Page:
One of the understated joys of working in the creative field is the sheer diversity of projects that we encounter. As more industries continue to discover the value and power of well crafted visual communication, we, the artists, must expand our capabilities to receive them. Now, more than ever, design studios must be great learners in order to be great content creators.
Several of our biggest projects in the past few years have been done directly with the industries themselves and not through the traditional agency model. In many cases, we were not interfacing with creatives in a marketing department, but rather, with CEOs, engineers and experts in their respective fields.
With authenticity and technical accuracy at a premium, these projects often require a special kind of on-boarding. From familiarizing ourselves with technical schematics and manufacturing processes, to learning the fundamental sciences behind how things work, we found that the best way to offer creative solutions was to first try to become experts ourselves in the technology and products we were being asked to advocate for.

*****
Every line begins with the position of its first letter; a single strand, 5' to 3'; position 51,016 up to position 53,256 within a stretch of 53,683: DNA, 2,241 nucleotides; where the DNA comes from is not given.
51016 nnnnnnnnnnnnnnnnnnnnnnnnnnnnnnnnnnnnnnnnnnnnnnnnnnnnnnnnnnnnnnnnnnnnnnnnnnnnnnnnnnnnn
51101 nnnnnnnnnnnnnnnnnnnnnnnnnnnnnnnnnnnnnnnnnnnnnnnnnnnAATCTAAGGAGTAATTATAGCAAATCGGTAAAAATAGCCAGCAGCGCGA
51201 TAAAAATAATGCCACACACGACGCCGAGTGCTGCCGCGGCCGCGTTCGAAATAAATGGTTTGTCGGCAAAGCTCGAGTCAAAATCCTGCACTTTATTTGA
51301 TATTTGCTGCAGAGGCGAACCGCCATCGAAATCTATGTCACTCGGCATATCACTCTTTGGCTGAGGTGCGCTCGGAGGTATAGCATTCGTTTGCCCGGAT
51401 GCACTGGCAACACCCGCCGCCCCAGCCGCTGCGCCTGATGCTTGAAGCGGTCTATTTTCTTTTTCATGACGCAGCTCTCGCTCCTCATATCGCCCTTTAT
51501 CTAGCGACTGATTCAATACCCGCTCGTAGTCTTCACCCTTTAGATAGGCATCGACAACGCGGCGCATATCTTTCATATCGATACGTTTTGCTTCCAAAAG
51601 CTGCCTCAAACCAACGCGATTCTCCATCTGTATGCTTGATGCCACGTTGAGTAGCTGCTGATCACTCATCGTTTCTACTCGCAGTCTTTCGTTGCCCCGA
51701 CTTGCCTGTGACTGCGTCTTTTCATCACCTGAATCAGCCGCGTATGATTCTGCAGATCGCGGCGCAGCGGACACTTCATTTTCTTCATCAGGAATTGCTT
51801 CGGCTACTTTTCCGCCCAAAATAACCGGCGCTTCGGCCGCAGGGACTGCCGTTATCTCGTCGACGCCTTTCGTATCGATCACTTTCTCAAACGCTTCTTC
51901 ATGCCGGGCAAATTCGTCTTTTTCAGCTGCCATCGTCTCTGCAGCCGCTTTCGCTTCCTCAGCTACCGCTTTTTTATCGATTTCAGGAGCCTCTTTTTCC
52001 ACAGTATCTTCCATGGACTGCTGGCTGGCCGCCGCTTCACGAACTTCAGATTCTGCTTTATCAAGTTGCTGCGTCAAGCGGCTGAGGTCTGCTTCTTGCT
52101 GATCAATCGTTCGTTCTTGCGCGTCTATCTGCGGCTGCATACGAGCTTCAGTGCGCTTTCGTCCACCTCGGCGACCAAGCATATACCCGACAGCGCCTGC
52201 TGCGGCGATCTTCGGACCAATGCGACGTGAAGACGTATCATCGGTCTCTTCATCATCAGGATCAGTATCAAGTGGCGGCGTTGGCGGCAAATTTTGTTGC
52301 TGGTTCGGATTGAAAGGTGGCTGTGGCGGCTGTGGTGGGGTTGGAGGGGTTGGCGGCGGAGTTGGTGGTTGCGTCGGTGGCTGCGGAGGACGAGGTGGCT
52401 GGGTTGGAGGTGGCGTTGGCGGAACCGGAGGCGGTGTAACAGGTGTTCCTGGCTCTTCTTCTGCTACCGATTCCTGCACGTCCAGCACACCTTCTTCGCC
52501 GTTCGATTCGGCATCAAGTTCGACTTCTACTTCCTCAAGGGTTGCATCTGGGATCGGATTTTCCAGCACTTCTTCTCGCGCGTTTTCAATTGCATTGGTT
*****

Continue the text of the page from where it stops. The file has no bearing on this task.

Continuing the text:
While motion design has always been a synthesis of the left and right brain, a new emphasis on learning became integral to our creative process. Fortunately, knowledge has never been more accessible than it is today, and it’s getting even more wide open. Organizations like Khan Academy and edX have blown open the doors to troves of academic resources.
As a case study, a recent spot we produced for a major semiconductor company required photorealistic 3D visualizations that showed the high level materials engineering behind its products. To prepare, our team audited online courses in physical chemistry and materials engineering. This process led to more informed creative decisions as it enabled us to ask the right questions and avoid conceptual pitfalls along the way. Moreover, we enjoyed a more streamlined collaboration with the client – all PhDs in their respective fields.
Incidentally, it’s not just the sciences either. Music and sound design, for instance, is a major component of much of our work. While much of the process is typically and largely delegated to composers and sound designers, our efforts to better understand music theory and musical history have proven invaluable in communicating our intentions with our collaborators.
Whether it’s in the sciences, arts or humanities, studios will naturally excel in augmenting different disciplines respective to the strength and personality of their teams and clients. The ever-increasing need for authenticity, accuracy and clarity will require us all to be better learners and advocates. And the creative landscape will be all the richer for it.
Miguel Lee is a Creative Director and Founder of Midnight Sherpa (www.midnightsherpa.com ), a Los Angeles-based creative studio specializing in motion design for all mediums.